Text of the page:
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elbanditoroso's avatar

What are the ethics and economics of cashing a check for 10 cents?

Asked by elbanditoroso (28309points) May 28th, 2019

I overpaid a bill – I owed $74.90 on an account I rarely use. I paid $75.00, so the next month I had a credit balance of ten cents.

I didn’t use that account for 30 days, and the bank mailed me a check for a dime. Nice of them.

Here’s the background of my question:

1) the bank spend 55 cents to mail me the check plus the cost of the envelope and the person who stuffed it.

2) If I deposit the check through cell-phone deposit, it will cost them bank some amount of money to process and verify the amount, then proof it and store the image and so on. Plus whatever processing the Federal Reserve does.

3) If I go into the bank to deposit the check, then I’m taking some minutes of the teller’s time, plus the same back-office processing.

From the standpoint of resources and effort, my bank and the merchant’s bank are spending some overhead in order to process my 10 cent check.

Ethically, should I be placing them in a position of expending their resources for a measly 10-cent credit to me?

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6 Answers

jca2's avatar

The check is probably spit out automatically by their computer. I got a $3.00 refund from Verizon for a phone I had years ago (so this was years later). I held onto the check so long I could no longer deposit it, and then I sent it back to Verizon with an explanation, requesting a refund, and I don’t believe I ever heard from them again. Oh well no loss, and way more effort than it was all worth.

zenvelo's avatar

The bank’s business practice does not impose any ethical burden on you as a customer. Whatever is most convenient for you is the most ethical.

Remember, balancing their books by auto generation of a check probably cuts down on days of very expensive auditing time.

LadyMarissa's avatar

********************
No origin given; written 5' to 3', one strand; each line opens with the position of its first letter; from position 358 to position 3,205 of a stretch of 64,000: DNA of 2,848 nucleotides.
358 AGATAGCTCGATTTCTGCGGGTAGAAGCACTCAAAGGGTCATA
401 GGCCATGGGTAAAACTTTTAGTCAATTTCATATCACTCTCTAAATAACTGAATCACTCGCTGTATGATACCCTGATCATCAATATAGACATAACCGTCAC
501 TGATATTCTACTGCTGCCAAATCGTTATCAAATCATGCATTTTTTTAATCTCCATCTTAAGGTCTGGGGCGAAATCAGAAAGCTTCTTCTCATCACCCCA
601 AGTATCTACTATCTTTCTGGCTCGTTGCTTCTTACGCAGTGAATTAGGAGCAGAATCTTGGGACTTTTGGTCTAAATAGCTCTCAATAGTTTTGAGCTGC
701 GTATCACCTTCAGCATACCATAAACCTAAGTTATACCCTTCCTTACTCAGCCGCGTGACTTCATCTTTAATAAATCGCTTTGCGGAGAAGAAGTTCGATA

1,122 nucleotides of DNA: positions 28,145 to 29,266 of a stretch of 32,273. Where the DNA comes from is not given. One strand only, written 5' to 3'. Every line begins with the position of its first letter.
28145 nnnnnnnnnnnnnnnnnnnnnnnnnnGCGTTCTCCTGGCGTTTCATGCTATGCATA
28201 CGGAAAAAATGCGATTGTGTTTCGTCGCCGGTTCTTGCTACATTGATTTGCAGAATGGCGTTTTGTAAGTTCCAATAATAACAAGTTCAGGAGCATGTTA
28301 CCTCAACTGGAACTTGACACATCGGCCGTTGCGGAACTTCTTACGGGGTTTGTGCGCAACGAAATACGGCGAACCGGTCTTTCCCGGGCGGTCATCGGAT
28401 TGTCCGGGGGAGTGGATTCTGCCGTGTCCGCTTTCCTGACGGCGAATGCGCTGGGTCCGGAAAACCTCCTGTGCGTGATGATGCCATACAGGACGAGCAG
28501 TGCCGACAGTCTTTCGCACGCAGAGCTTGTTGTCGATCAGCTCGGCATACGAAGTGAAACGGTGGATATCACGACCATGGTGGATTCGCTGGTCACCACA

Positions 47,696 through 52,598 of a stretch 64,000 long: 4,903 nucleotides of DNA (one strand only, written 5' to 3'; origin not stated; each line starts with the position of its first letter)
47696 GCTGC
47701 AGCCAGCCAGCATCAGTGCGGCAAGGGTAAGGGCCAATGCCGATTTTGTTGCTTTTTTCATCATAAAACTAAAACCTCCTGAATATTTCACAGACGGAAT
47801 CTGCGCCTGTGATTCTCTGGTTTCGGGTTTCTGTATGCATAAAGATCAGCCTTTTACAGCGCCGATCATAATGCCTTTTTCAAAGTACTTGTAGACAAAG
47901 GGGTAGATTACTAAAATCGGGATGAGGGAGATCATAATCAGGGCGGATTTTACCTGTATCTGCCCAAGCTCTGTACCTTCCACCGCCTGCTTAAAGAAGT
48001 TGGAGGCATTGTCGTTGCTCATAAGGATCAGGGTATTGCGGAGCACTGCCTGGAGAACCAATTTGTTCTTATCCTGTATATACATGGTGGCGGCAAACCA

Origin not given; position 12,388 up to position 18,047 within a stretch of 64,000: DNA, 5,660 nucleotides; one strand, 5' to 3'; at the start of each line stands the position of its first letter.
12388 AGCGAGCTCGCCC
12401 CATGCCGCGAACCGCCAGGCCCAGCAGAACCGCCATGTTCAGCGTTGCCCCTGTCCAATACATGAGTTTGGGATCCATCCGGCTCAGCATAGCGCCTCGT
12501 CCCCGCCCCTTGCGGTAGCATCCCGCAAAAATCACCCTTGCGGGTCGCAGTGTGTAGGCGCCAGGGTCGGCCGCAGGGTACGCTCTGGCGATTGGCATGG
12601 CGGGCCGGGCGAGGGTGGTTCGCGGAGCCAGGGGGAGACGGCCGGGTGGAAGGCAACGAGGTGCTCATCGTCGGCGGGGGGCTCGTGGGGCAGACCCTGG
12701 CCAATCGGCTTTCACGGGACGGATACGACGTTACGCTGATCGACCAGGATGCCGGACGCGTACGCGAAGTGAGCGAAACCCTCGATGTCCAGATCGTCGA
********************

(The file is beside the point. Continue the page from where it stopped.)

The ethics is that it’s YOUR money & they felt that you deserved it. They wouldn’t have cut the check IF they were going to lose money by doing so. Save the check & deposit it when you’re depositing another check, so you lessen the impact on the expense to the bank.

The county I live in had screwed the pooch many years ago & somebody took it to court where the county was found guilty of cheating the taxpayer & were sentenced to refund the amount they had overcharged. They kept making this big deal about our refund was coming & we just needed tyo keep our eyes out for our mail. When I received my check to cover their error, it was for 2 cents. To this day, I don’t understand WHY they didn’t just issue a 2 cent refund on my next tax payment instead of issuing checks. I didn’t rush out to the bank on receipt but did wait until the next time I had a legit check & needed to do business at my bank to include the 2 cent check with my necessary business. My thinking was that the county had already absorbed the expense of issuing the check & it wouldn’t cost my bank much more to process 2 checks in place of one. Afterall, the powers that be had ruled that it was my money. IF you don’t process the check, it will cost them almost as much to keep the outstanding check on the books for an eternity!!! IF you look close, I bet there is some fine print on the face of the check stating that you have to cash before a specified date or the check is nul & void thereafter.

flutherother's avatar

It is errors like this that will bring about the end of civilisation. My advice is to flee the country or enter monastic orders.

Darth_Algar's avatar

This is hardly a question of ethics. The bank is doing what it’s in business to do. The only question is whether or not the ten cents is worth your time and trouble. But only you can decide that.

JLeslie's avatar

Get your 10¢. You’re just one of many checks. Some are 10¢ and some are $1,000 or more. It all evens out. Actually, with the ridiculous fees banks charge for some things they are way ahead.

Just to continue with your logic though, or I should say jack if logic in the bank’s part—the I company I work for banks with Bank of America, and if we pay a subcontractor with billpay, which means a check gets sent through the mail, there is zero fee to cut the check. If we transfer the money to their bank account it costs $1. It used to be $3. So, they print a check, use an envelope, pay postage, and it’s free for us. It makes no sense to me, and it’s frustrating, because we, s d our subs, would prefer the money simply go directly into a bank account. If they have Bank of America also the the transfer is free. If it’s a transfer out of the US it’s fortune! We use an online transfer service for that.

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